Pizza is one of the world's favourite foods, and Naples is its birthplace. Legend has it that the classic margherita pizza was invented in 1889, when Neapolitan pizza maker Raffaelle Esposito created it for the visiting Queen Margherita.
Every day across the city, bands of pizzaiolos (pizza makers) light their massive wood-burning ovens and hand-form thousands of pizzas to feed the hungry hordes of locals and visitors. From the hundreds of tasty pizzas on offer, here are my top ten favourites as a local.
Making a magnificent marinara at Pizzeria Starita © Kristin Melia / Lonely Planet
Ascend to pizza heaven at Sorbillo
You may have to brave some hellish queues to eat here, but Pizzeria Sorbillo, tucked among churches, Roman ruins and catacombs in the historic centre of Naples, is a slice of pizza heaven. Gino Sorbillo, head pizzaiolo and heir to this historic family’s pizza making throne, is pizza-making royalty in Naples. Using the same mother yeast his family has used for generations, he makes pizzas that are substantial yet curiously light, with enviably tender yet crunchy crusts. The famous margherita has the perfect ratio of rich fior di latte cheese and mildly acidic San Marzano tomato sauce. For a spicier option, order the carmine pizza, which includes salami and freshly grated parmesan.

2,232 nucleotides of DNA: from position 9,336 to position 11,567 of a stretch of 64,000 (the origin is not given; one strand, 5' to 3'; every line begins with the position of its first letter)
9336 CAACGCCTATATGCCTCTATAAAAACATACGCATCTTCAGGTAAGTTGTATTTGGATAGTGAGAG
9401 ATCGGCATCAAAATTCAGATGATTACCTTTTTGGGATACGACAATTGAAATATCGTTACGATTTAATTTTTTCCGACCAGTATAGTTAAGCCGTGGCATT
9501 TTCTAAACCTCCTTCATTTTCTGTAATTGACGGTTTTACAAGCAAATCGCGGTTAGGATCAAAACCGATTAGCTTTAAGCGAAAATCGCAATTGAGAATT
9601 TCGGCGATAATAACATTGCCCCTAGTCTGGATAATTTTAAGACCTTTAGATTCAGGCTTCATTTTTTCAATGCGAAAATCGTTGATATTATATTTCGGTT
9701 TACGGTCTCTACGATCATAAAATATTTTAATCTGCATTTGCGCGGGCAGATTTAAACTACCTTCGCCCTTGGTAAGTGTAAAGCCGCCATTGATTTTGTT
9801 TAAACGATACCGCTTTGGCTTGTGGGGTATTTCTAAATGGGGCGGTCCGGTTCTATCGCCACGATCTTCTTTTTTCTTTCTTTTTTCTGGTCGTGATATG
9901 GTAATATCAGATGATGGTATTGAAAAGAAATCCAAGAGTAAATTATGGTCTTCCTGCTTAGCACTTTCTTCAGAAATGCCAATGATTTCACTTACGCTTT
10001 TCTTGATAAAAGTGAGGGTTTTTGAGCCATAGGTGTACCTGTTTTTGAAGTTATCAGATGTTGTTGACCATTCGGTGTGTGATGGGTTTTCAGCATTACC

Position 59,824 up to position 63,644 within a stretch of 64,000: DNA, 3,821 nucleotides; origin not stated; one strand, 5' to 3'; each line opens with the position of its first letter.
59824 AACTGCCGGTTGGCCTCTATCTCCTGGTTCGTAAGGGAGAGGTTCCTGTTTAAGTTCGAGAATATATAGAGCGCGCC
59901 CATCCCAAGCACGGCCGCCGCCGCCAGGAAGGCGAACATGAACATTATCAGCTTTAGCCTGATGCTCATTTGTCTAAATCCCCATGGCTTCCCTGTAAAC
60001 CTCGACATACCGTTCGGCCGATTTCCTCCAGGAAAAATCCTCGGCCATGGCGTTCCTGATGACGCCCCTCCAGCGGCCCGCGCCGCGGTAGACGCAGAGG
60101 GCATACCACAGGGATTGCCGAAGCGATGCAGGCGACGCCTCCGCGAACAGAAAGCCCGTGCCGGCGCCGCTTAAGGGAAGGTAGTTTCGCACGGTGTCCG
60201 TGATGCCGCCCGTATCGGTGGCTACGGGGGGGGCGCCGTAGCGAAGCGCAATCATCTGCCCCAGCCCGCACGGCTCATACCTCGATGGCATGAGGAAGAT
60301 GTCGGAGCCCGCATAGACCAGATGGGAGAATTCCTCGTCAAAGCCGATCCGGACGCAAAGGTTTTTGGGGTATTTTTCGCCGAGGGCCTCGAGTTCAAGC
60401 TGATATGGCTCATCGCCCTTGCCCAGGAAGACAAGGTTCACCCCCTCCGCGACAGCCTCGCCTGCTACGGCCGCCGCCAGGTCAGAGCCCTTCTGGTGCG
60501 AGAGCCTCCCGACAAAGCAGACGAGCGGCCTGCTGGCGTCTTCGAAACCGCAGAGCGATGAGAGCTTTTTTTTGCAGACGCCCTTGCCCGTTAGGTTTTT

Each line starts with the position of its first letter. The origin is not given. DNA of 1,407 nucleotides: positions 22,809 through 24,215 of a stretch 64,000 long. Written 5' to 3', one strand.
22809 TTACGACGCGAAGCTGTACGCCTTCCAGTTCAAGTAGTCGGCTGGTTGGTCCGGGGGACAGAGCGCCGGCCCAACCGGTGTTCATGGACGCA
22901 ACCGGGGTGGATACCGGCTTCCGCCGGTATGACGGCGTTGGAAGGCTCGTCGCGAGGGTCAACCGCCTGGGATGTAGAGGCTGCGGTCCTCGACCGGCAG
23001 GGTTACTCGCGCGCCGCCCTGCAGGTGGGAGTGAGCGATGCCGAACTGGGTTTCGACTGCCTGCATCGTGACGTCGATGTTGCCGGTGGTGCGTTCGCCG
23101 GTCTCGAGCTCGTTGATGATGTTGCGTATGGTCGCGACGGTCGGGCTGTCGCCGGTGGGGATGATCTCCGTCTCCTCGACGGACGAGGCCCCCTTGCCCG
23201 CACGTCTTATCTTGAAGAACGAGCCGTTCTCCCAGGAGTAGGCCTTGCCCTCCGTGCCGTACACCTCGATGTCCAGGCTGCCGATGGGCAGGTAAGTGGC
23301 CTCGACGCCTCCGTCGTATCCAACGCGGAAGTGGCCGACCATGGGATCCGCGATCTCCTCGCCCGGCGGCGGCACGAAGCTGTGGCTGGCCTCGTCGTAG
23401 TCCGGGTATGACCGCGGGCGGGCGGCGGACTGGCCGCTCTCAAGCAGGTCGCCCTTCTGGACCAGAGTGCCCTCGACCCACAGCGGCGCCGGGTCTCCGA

Pizza maestro Gino Sorbillo at work © Kristin Melia / Lonely Planet
Keep it simple at Da Michele
There is a prominent gold statue of Saint Antonio Abate, patron of pizza makers and firemen, mounted above the century-old pizza oven at Da Michele. The connection between fire and pizza is an object of religious devotion in Naples. Tourists arrive in droves everyday to taste this pizza that was featured in the film Eat, Pray, Love. The restaurant is a study in simplicity, offering just two types of pizza: margherita, with tomato sauce, fior di latte cheese and basil, and the even simpler marinara, topped with nothing but tomato sauce and oregano. Under Saint Antonio’s gaze and with the constant din of joking pizzaioli, Da Michele reminds us to eat with gusto and pray for more.